“What I love about being a producer is that first comes passion,” Platt is saying. “Now, your passion does have to be informed by intelligent thinking. It does have to be informed by business, by the marketplace, by financial analysis. But I’m lucky that everything I do starts with passion. I get to pursue stories or individuals—talent—that stir my insides. Being in a position to be the facilitator of that—of taking that passion or someone else’s passion and talent and translating it into something that can be shared by the world—is an exhilarating process.”

He is sitting in an empty conference room in Marc Platt Productions’ East Coast offices on West 44th Street in Manhattan, talking animatedly about his rather extraordinary life as a show-business producer. He’s dressed casually in jeans and a gray fleece jacket, which goes nicely with his healthy head of short silvery hair. On the table before him are a script, a pencil, and a BlackBerry, which every now and then he checks discreetly.

For a guy who works mostly out of the spotlight, he’s quite at home in an interview. Toss him a question and he’ll answer that one and four or five others on your list without catching his breath. Though he talks quickly, and occasionally karate-chops the table for emphasis, he has his engine under control. Which is a good thing, because that motor clearly revs at a very high speed.

Consider what Marc Platt Productions has going on right now. There’s Wicked, of course, which now has three companies bewitching the nation, and is streaking toward a September opening in London. Also across the pond, a Matthew Bourne ballet production of Edward Scissorhands recently performed to mostly glowing reviews around the United Kingdom, and will open in the U.S. in December. Last month, Richard Greenberg’s Three Days of Rain, starring Platt’s old pal Julia Roberts, opened on Broadway; the entire run sold out before the first performance. Then there is the ABC miniseries about the 9/11 Commission, starring Harvey Keitel, which will air, fittingly, the second week of September. (Platt doesn’t venture into television very often, but a week after our January interview, he was on TV accepting a Golden Globe for Empire Falls, his HBO movie with Ed Harris, Paul Newman, and Joanne Woodward.)

That list doesn’t even touch on the long string of film projects in various stages of development, or the even longer string of smash hits (Legally Blonde, Sleepless in Seattle, Jerry McGuire) and artistic triumphs (The Silence of the Lambs, Dances with Wolves, Philadelphia) he has produced with Marc Platt Productions or, before that, as a top executive with Universal Studios, Tri-Star, and Orion. But we’re getting ahead of ourselves.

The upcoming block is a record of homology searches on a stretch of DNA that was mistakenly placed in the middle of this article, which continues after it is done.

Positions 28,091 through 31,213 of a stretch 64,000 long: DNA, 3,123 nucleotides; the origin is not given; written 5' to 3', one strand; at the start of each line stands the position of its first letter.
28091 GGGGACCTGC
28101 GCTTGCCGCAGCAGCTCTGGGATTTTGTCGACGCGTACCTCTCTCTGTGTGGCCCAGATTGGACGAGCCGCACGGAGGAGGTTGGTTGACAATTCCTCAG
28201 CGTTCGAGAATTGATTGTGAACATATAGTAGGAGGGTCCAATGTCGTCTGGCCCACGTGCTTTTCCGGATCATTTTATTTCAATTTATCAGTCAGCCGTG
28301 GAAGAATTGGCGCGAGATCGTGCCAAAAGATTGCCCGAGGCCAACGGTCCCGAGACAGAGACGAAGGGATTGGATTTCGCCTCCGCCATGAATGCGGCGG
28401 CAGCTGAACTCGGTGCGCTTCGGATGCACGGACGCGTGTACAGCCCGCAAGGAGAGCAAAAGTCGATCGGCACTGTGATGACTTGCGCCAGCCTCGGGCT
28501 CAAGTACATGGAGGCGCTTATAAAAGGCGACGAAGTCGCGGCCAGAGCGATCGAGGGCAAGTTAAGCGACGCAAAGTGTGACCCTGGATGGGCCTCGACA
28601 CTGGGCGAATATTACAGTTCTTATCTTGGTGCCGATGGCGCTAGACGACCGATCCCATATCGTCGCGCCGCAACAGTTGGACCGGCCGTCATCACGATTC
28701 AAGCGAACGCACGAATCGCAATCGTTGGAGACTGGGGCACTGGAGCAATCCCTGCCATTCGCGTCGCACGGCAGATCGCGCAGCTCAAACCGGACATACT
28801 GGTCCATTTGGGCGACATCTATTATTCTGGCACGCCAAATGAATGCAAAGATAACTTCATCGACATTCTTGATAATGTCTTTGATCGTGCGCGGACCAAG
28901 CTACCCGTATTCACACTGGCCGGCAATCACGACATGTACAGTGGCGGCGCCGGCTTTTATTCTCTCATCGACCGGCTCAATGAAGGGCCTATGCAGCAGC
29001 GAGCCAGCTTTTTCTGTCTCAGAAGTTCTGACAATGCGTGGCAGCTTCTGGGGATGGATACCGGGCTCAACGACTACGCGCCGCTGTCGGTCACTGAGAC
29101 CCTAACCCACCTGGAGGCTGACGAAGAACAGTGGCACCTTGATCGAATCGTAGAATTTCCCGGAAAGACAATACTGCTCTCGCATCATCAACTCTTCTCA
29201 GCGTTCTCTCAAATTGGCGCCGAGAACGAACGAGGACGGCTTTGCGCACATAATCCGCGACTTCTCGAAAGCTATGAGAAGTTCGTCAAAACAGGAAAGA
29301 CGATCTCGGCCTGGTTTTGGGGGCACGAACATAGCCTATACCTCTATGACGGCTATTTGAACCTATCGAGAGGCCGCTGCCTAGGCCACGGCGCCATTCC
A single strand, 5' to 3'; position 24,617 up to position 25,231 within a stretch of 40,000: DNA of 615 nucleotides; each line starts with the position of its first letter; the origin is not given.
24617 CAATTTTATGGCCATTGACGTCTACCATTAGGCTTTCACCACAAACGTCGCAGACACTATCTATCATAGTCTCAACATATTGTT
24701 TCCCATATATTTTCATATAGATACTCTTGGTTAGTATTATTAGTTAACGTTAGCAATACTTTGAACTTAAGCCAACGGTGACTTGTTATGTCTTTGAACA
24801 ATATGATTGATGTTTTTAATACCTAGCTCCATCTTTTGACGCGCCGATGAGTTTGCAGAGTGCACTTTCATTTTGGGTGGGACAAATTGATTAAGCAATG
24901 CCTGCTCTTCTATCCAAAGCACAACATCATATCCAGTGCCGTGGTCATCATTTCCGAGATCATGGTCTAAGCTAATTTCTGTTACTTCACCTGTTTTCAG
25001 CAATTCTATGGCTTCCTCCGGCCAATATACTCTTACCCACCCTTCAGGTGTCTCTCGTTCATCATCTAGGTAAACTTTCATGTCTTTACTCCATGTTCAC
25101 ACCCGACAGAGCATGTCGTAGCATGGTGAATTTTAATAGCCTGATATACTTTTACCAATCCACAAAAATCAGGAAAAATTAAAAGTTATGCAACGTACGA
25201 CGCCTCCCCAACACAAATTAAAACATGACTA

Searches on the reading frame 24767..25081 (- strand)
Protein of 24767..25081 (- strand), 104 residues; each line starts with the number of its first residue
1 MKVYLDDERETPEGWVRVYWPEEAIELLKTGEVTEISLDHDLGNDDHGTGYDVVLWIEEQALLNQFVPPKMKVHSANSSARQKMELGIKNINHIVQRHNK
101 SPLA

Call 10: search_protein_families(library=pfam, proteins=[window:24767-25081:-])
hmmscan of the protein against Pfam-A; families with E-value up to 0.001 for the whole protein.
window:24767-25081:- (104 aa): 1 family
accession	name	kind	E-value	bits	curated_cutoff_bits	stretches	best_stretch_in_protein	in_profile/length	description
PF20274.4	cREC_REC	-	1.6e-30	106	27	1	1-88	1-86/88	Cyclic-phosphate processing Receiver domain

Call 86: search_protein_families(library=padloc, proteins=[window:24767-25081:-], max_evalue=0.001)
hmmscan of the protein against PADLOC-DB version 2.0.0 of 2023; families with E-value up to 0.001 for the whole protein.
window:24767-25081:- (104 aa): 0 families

“I often characterize my days as: I get up and I get to work and I run as fast as I can all day long—and about 10 times a day I run smack into a brick wall, and it knocks me down on my rear end,” Platt says. “But every so often when I hit the wall, there’s a door there. And I get to run through the door. It only happens infrequently, but once you run through that door, it’s quite glorious.”

 

If The Marc Platt Story doesn’t come to your neighborhood multiplex anytime soon, it won’t be because the subject isn’t an engaging and intriguing character, or that he doesn’t have an outstanding supporting cast. He is, and he does. But if you’re looking for a storyline with conflict and crisis, failure and redemption, you’ll have to juice the facts a little. Because the basic arc of Platt’s life so far has been a steady, hard-working, turbo-charged ascent into the Successosphere.

He has always loved telling stories—all kinds of stories, in all manner of media, from a variety of vantage points. As a little boy in Baltimore, and later in high school, he often found himself directing plays—sometimes just neighborhood kids in backyard productions, sometimes on real stages with curtains and sound systems and lights.

“I clearly liked being in charge, so I guess that still remains in my personality,” he says with a laugh. “It sounds silly, I suppose, but a play is a play, whether it’s in your backyard or a high-school stage or in the Quad or on Broadway. When you’re learning in all those environments, it all adds up to helping one become a good storyteller.”

April 1976. Platt, still a freshman, is trying to figure out how to stage a production of Peter Pan, which he is directing in the Quad for the Quadramics. As he walks around the lower Quad, his eyes light on a small courtyard, with little bay windows and porches around it, at the eastern end near 36th Street. A klieg light goes on over his head.

“It had a sort of Victorian, English feel to it,” he recalls, “and it just hit me that I could actually use the structure of the Quad as the set. And when Wendy’s looking at Peter Pan, she actually stood on the porch and looked up at the sky. So I didn’t have to build much of a set.”